The fluid or blood flow paths through the ariificial heart corresponds to the fluid paths within the human heart. Looking at the left hand side of FIG. 5, blood enters the right atrium bag 46 through an upper vena cava 54 and a lower vena cava (not shown). When the electromagnets on the right atrium inner shell surface 38 are energized, the right atrium bag 46 is compressed forcing the blood therein through a unidirectional inlet valve, such as cusp valve 56, and into the right ventricle flexible bag 48. In similar fashion, the right ventricle bag is compressed to force the blood therein out through another unidirectional valve 58 into the pulmonary aorta 60 to the lungs (not shown). The oxygenated blood from the lungs returns to the heart through polmonary vein 62 and enters the left atrium flexible bag 50. Upon compression of the left atrium flexible bag, the blood therein is forced through a unidirectional valve such as flat plate valve 64 into the left ventricle bag 52. Subsequent compression of the left ventricle bag 52 forces the blood outwardly through another unidirectional valve 66 into the systemic aorta 68. Although cusp and flat plate valves have been shown in FIG. 5, these types of valves are merely illustrative and other types of unidirectional valves can be used in the artificial heart.

It will be appreciated from the preceding description that the fluid flow paths within the artificial heart shown in' FIG. 5 duplicate the corresponding blood flow paths through the human heart. By properly energizing the electromagnets 34, a uniform compression over a volume of liquid is obtained without scraping or local compressive peaks..The field action of the cardiac muscle is approximated in the artificial heart of the present invention by a uniform magentic field that is applied to the pumping chamber bags 12.

In the preferred embodiment, the flexible bags 12 generally and reference numerals 46, 48, 50 and 52, specifically, .carry an external permanent magnetic field either through magnets attached to the outside surface of the bag or by direct magnetic imprinting as depicted in FIG. 4. The outer shell 12 contains a corresponding number of electromagnets 34 in close proximity to the flexible bags. Preferably, in the relaxed position as noted above, each of the flexible bag magnets is in abutting relationship to the corresponding electromagnet in order to maximize the magnetic forces generated by the interaction of the electromagnet and permanent magnet fields. To compress any one of the flexible chamber bags, it is only necessary to activate the desired electromagnetic coils to produce the same polarity as the polarity of the abutting flexible bag magnets. Since there is no direct conversion of electrical to mechanical energy, there are no moving parts to wear out. The only motion is in the flexible bags, and therefore, an extremely favorable meantime between failures can be achieved.

One of the advantages of the pumping system of the present invention is the ability to utilize both poles of an electromagnet. Looking at FIG. 5, it can be seen that for a major distance, the left and right ventricle flexible bags 52 and 50, are in a side-by-side relation. Therefore, by providing each flexible bag with a single magnetic polarity and by making the magnetic polarities of the two adjacent bags opposite, it is possible to obtain the appropriate interaction of the magnetic and electromagnetic fields to produce a repulsion force i.e., compression of the bags, with a single electromagnet.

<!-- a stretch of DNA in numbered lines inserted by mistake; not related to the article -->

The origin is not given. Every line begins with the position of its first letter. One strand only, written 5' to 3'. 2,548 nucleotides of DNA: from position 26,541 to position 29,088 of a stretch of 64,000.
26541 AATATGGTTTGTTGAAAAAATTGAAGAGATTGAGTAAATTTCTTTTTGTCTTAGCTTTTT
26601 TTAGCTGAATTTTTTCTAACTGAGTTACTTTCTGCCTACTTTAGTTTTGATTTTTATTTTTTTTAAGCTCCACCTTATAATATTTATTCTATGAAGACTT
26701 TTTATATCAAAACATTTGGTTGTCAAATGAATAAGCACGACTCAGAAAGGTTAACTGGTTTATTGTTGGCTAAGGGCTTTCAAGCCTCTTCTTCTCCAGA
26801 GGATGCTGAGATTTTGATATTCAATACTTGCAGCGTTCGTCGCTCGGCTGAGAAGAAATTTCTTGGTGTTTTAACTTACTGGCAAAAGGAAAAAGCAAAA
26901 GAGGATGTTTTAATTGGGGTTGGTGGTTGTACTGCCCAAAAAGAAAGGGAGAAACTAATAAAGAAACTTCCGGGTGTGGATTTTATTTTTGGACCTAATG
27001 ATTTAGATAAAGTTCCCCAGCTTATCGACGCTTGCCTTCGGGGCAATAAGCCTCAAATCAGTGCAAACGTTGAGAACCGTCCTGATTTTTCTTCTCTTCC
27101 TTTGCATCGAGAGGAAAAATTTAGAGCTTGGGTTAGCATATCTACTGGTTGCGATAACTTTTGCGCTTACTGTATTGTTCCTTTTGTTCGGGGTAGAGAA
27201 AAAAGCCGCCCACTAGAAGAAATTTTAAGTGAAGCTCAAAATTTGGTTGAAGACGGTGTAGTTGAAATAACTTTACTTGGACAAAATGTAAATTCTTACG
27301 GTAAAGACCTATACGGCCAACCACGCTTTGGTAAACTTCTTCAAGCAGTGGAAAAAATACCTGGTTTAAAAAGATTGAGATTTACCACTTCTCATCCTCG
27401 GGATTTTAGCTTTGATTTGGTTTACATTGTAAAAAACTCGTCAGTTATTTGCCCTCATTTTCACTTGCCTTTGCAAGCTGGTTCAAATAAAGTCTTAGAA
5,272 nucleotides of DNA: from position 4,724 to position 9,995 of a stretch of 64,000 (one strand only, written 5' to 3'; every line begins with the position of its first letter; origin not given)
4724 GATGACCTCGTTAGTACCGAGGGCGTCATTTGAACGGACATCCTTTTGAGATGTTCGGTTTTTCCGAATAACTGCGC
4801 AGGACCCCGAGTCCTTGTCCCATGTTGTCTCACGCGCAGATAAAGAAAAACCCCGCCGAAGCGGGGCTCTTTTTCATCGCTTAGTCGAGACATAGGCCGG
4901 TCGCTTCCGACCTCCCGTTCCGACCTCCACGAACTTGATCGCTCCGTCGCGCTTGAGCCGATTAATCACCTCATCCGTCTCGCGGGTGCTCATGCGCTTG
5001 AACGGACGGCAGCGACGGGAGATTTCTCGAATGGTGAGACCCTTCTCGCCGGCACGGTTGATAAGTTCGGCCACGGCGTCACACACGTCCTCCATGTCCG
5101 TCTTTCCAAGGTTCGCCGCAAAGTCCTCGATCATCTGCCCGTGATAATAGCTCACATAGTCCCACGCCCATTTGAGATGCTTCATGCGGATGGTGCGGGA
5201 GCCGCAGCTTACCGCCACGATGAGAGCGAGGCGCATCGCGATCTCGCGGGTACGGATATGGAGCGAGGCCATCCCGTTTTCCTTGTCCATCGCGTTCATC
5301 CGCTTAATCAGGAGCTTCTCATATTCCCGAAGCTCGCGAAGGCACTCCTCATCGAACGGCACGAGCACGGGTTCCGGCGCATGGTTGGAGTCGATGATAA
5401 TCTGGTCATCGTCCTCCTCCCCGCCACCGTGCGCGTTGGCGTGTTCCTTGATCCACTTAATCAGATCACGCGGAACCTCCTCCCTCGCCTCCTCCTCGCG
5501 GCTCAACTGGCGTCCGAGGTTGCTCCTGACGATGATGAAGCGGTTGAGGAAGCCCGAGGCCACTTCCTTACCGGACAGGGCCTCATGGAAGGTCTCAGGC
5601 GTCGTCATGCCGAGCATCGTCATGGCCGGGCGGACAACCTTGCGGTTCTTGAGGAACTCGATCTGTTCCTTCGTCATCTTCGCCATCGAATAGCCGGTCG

The control circuitry for energizing theelectromagnets 34 is readily available in current electro-cardiac technology. Looking at FIG. 6, there is shown in block form the timing and waveform generating circuitry for energizing the electromagnetic coils of the artificial heart. The initial timing signals are obtained from a heart trigger circuit 70 now generally known under the generic term of a pacemaker. The pacemaker 70 can be triggered by signals from the cardiac nerve or by a separate internal clock 72'. The output of the pacemaker 70 comprises a pulse train of relatively sharp pulses 74. The pulses 74 are converted by a waveform generator 76 into a waveform 78 having a relatively steep ramp portion 78a, a plateau portion 78b and a sharp trailing edge 78c. The general shape of the pulse waveform, the repetition rate and the pulse duration can be adjusted to accommodate the particular electrical circuitry of the artificial heart and to produce the desired pumping action.

On the basis of current electro-cardiac technology, it is believed that the waveform shown in FIG. 6 will produce the closest approximation of the human heart pumping action. Specifically, it is desirable to duplicate the isovolumentric compression of the human heart which produces the readily discernable pumping or beat action of the human heart. To this end, the cusp valves 56 and 66 in the artificial heart depicted in FIG. 5 are preloaded in the closed position and will not open until a predetermined pressure has been reached. Using the waveform 78 shown in FIG. 6, the electromagnet coils 34d provide a rapid build-up of the magnetic repulsion along the steep leading edge of the voltage waveform and a constant pressure along the plateau of the waveform.

The power requirements for the electrical circuits shown in FIG. 6 are relatively low and can be supplied by a number of sources including an externally carried lightweight battery belt, a biological battery, or by a scaled-up version of the atomic thermocouple pacemaker power source which has been developed by the National Institute of Health.